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The China Church Narrative, and Why It Matters


Dr. Kevin Xiyi Yao highlighted in a recent post the propensity of the Western media to view the church in China through sociological and political lenses.

Having recently authored a book in which I argue that the challenges currently facing China’s church are more practical than political, I strongly resonate with Yao’s observation.

Earlier this year I sat down for a two-hour interview with a journalist from a widely respected international news organization. The real story, I told her, is the transformation happening within the church as it makes the transition from a rural to an urban movement. With this transition come new challenges—theological, organizational, cultural. Yes, the church still faces political restrictions, but its relationship with the government is complex and should not be seen as the central issue.

Feeling confident that I had made my point, I left her with a copy of my book, along with suggestions of other sources that could help to fill out the picture of China’s church.

My hopes of encouraging a more nuanced view were dashed when the article on China’s “underground church” finally appeared, with the subtitle: “despite harassment by police, China’s house-church movement is growing.”

I do not doubt that the journalist, who spent considerable time gathering information for her story, had made an honest attempt to capture something of the subtleties of China’s church. Yet it seems the Western press has but one narrative for interpreting Christianity in China. Information that falls outside this narrative is generally discarded, as it does not fit neatly within the approved storyline.

By the time the article had left the editor’s desk, it had been “conformed” to the prevailing narrative.

As Yao points out, this intellectual pigeonholing of the church in China has implications not only for China but also for how we view the church globally. Looking at the Western church’s transition from minority to establishment status, Yao contrasts the view of many theologians, who see a concomitant decline in the “quality” of the faith, with that of sociologists who view the church’s move toward social dominance as a triumph.

The problem, according to Yao, arises when those in one discipline seek to exert their position as normative within another, as, for example, when the sociological interpretation is promoted as something to be replicated in places like China:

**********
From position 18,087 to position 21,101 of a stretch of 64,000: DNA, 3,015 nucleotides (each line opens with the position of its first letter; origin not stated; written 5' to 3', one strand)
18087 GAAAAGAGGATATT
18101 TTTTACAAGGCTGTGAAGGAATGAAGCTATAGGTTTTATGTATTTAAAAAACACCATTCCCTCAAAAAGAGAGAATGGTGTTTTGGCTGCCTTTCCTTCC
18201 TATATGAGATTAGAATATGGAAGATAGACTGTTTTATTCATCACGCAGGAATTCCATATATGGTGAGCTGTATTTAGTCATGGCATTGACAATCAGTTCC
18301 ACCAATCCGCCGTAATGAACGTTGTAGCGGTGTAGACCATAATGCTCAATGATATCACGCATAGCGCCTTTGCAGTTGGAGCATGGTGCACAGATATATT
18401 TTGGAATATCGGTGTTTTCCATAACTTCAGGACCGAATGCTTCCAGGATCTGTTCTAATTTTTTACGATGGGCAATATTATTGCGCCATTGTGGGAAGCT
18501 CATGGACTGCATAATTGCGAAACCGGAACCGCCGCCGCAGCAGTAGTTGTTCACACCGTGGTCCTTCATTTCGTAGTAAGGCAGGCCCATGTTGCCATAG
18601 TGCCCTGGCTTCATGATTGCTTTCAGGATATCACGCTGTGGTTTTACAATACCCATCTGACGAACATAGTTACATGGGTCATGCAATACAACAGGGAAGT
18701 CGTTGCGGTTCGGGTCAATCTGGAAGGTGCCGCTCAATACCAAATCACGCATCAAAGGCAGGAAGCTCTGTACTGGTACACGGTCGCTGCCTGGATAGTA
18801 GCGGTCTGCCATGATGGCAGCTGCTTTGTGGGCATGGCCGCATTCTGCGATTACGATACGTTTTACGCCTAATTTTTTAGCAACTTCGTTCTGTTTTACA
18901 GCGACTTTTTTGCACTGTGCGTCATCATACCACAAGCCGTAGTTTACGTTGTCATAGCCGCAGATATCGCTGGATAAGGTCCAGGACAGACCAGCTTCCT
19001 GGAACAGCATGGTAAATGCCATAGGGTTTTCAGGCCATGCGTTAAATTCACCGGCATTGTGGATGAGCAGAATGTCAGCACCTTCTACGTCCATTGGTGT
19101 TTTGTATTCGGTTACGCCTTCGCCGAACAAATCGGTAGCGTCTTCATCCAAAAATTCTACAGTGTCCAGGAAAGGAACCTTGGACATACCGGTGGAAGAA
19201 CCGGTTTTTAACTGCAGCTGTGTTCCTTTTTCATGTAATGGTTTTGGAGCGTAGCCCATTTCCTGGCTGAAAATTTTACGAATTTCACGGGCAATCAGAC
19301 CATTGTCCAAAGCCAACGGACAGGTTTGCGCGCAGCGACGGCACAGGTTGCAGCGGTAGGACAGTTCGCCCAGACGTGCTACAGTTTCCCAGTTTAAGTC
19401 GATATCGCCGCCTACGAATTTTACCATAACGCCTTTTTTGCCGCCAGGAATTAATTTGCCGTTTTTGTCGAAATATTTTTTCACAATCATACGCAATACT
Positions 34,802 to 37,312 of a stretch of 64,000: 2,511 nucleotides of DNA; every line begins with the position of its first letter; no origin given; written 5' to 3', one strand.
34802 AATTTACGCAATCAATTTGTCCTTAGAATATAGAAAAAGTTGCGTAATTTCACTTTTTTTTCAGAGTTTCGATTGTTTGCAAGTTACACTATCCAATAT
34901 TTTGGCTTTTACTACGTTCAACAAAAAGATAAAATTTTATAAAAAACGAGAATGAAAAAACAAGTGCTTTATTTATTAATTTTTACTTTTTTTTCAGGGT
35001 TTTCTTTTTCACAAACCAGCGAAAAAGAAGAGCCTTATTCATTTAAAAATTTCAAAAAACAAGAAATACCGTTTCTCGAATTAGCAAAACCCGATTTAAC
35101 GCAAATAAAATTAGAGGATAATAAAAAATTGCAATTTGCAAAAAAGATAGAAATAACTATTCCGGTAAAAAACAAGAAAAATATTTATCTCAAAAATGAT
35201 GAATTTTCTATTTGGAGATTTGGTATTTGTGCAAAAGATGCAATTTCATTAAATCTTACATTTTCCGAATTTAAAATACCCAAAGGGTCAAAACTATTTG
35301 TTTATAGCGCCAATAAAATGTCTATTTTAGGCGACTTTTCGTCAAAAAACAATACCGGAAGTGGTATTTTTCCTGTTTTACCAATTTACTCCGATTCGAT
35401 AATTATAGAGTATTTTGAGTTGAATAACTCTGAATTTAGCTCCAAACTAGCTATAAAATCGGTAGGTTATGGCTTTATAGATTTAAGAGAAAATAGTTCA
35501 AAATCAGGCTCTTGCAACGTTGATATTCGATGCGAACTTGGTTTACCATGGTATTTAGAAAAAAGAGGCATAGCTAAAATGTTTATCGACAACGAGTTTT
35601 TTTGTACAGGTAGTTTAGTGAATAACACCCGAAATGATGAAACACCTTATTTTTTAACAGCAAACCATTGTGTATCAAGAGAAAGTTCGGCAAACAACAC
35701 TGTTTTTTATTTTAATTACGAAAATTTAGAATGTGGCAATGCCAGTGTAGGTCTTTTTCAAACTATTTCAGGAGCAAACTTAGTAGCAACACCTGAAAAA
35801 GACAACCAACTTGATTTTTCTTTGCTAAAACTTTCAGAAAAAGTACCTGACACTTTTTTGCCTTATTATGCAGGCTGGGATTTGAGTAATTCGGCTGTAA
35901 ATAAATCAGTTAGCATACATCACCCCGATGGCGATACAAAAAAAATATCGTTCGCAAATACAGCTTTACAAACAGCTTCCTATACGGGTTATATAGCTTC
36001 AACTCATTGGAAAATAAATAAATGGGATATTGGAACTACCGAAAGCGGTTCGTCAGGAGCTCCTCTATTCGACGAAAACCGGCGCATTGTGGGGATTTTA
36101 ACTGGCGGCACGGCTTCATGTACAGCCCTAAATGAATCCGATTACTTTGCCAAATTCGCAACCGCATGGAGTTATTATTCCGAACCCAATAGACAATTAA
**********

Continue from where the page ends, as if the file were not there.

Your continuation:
In my view, an overwhelmingly sociological reading, not adequately balanced by theological considerations, has contributed to the tendency of the Western press—secular as well as Christian—to over-emphasize Chinese Christianity’s numerical growth and cultural, social, and even political impact at the expense of the church’s theological and pastoral trends. As a result, such issues as religious freedom and church-state relations dominate the discourse about the church in China, and are often mistaken to be the essential agenda in Chinese church life. Even more ominously, a “Christianized society” is advocated as the goal for the church in China.

Yao advises: “one thing we can do as the interpreters of Christianity in China is to become fully mindful of the strengths and limitations of each discipline and perspective. A sense of humility is also needed in our reading of such a complex phenomenon like Christianity in contemporary China.”

Sound advice for sociologists and theologians, as well as journalists.  

Image credit: Gaylan Yeung
Brent Fulton

Brent Fulton

Brent Fulton is the founder of ChinaSource.  Prior to assuming his current position, he served from 1995 to 2000 as the managing director of the Institute for Chinese Studies at Wheaton College. From 1987 to 1995 he served as founding US director of China Ministries International, and from 1985 to... View Full Bio